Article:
by Andrew White | December 6, 2013 | Submit a Comment
Here are a couple of very specific end user situations that came my way in the last couple of weeks:
- We have a best of breed application landscape. We plan to keep this and add to it, with some small ERP suites. We have an MDM hub in place, but we can’t seem to figure out how to expand the program to cover all the data in all the applications.
- We have an MDM program underway. It’s gone well. We have some parts of the business working with IT; but we can’t get the time of day with any other parts of the business; they don’t seem to have a reason to govern other data. How to identify what data we should next seek to govern?
- We are a large (fill in vendor name here) ERP user. We plan to consolidate from several to fewer instances. We know our current ERP environment did a very poor job with data ownership and information governance. How to think about setting up MDM specifically and/or information governance generally, in this environment?
- How do we control the amount of data being thrown at the MDM program, and stored in the MDM hub?
- How do we prioritize what data we should seek to govern in our data warehouse?
Actually these situations are representative of many inquiries. I kind of grouped a large number of calls into these 4 kinds of calls. They may seem unrelated, but in every case, at some point the client and I ended up at the 3 rings of information governance.
I came up with a simple visual model a few months ago. I found that I actually drew this on walls around the country, as I sat down with end users. I finally blogged on this in July. I said then that this was not exactly a new idea; it was an old idea (that many Information Architects would understand right away) that was just dressed up in a way to make it business consumable. Here is how the 5 categories of calls always end up with a discussion about the 3 rings of information governance.
- A best of breed application strategy needs an application neutral information governance framework; and this might be built on an MDM program and hub. However, with so many applications, you need to categorize information. Some information is common and implies ‘master data’. Some is specific to one application, or several. Some data should NOT be part of the MDM program. So use the 3 rings model to try to understand and document and then set IG policy.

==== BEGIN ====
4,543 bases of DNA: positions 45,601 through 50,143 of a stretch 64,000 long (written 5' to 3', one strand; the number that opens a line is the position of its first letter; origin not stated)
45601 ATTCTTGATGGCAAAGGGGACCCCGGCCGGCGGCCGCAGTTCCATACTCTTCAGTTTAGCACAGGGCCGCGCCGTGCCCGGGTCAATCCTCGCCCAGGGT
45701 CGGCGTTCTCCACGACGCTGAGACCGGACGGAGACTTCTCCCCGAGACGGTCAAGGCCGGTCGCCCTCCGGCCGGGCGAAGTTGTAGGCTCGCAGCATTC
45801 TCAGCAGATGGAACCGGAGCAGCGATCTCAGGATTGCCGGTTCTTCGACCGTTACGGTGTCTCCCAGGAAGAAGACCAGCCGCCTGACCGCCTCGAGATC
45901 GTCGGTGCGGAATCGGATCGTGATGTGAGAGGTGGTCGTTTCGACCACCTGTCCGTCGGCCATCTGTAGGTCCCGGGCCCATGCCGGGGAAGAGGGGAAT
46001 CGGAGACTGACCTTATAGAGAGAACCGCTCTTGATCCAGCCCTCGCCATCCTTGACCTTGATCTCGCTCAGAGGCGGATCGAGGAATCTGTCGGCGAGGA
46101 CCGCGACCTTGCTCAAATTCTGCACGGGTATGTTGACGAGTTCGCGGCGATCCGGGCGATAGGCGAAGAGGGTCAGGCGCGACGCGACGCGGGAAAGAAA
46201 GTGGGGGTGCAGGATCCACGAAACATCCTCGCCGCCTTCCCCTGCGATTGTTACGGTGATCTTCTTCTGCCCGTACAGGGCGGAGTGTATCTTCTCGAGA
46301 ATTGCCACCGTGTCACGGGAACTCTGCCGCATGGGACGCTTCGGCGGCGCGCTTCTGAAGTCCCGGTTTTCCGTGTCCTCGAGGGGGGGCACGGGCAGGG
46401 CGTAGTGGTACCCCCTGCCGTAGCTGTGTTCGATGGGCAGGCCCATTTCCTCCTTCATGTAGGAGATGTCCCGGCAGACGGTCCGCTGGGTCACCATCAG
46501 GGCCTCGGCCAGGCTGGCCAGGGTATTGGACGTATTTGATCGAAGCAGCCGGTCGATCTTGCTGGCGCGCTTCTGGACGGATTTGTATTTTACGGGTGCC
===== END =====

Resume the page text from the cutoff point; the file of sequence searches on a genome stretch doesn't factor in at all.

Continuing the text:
- It seems that some data has been prioritized by the business and is recognized in terms of its value to what the business does (business outcomes or process integrity). Now you need to show how this data, once governed, relates to other data that is, as yet, ungoverned. But also explain how the “second round” of data is not to be governed to the same level of detail, but at a “lighter” level, as it were.
- ERP suites are notoriously bad at helping end users govern information. They just about do an average job with “data entry”. What you need to do is overlay the ERP data model (or data models, in the case of a consolidation) with a layering of information priority. For example, some material data will be used in all major applications. Some material data will be used in several; and some material data will be used in one application. You need to identify this different, and probably track this policy in a different system since ERP systems generally can’t do this. Repeat the exercise for other data domains. Use this is the foundation for setting up the governance board and stewardship functions in the business. Maintain this hierarchy of what is to be governed by whom.
- MDM hubs should not be used to store all the data pertaining to a master data object. For example:
- For the SCM apps, ‘material’ is defined as 136 attributes
- For the WMS apps, ‘material’ is defined as 190 attributes
- For the Omni-channel Marketing apps, ‘material’ is defined as 355 attributes
Only the common attributes that links processes between SCM, WMS and multiple channels should be stored and governed in the MDM hub. In principle the MDM hub treats these (example) 25 attributes as their system of record. You might still store a copy of the other attributes, but more as a system of reference. Those other attributes SHOULD be governed according to their use. Not being master data, they might be SCM application specific. This (ideally) the SCM apps should evolve to operate like MDM hubs. Since they have not yet (what we call MDM aware), then users are too often just stuffing all the data into the MDM hub and treating it all as system of record. This is bad design. The MDM hub will fail over time; technically as well as organizationally. Data in the hub will start to be ungoverned. Data pollution will increase. It is like throwing an ERP mentality at a heterogeneous application landscape. Look what that did for us. Think of categorizing data according to need, and think about storing it (as as system of record) according to proximity of use.
- Ask yourself – who uses what data, when, and why? Do a Pareto analysis on attributes and see if there are sets of like attributes that follow patterns. You might discover that some attributes are oriented around data domains, and some attributes are more commonly requested or used than others.
In each and every case, I fall back on the 3 rings of information governance. It’s a cool, simple way to get the business users and IT team understand what needs to be done. It’s not the answer; but it is a method that helps identify the scope of what needs to change. That is an important step in moving from MDM to EIM.
Category: Enterprise Information Management (EIM) Information Architecture Information as an Asset Information Governance Information Management Information Policy Master Data Master Data Management MDM Tags:
by Andrew White | December 6, 2013 | Submit a Comment
I was reading this week’s US print edition of the Economist, and I was drawn to Charlemagne: the new Hanseatic League. The article explores Britain’s place in Europe vis a vis it’s historical partnerships with Northern Europe and the Baltic states, harkening back to the Hanseatic League. Certainly Britain has a big decision ahead: the Prime Minister, David Cameron, has promised a referendum after the next general election, on Britain staying in Europe. I hope the Brit’s vote to stay in.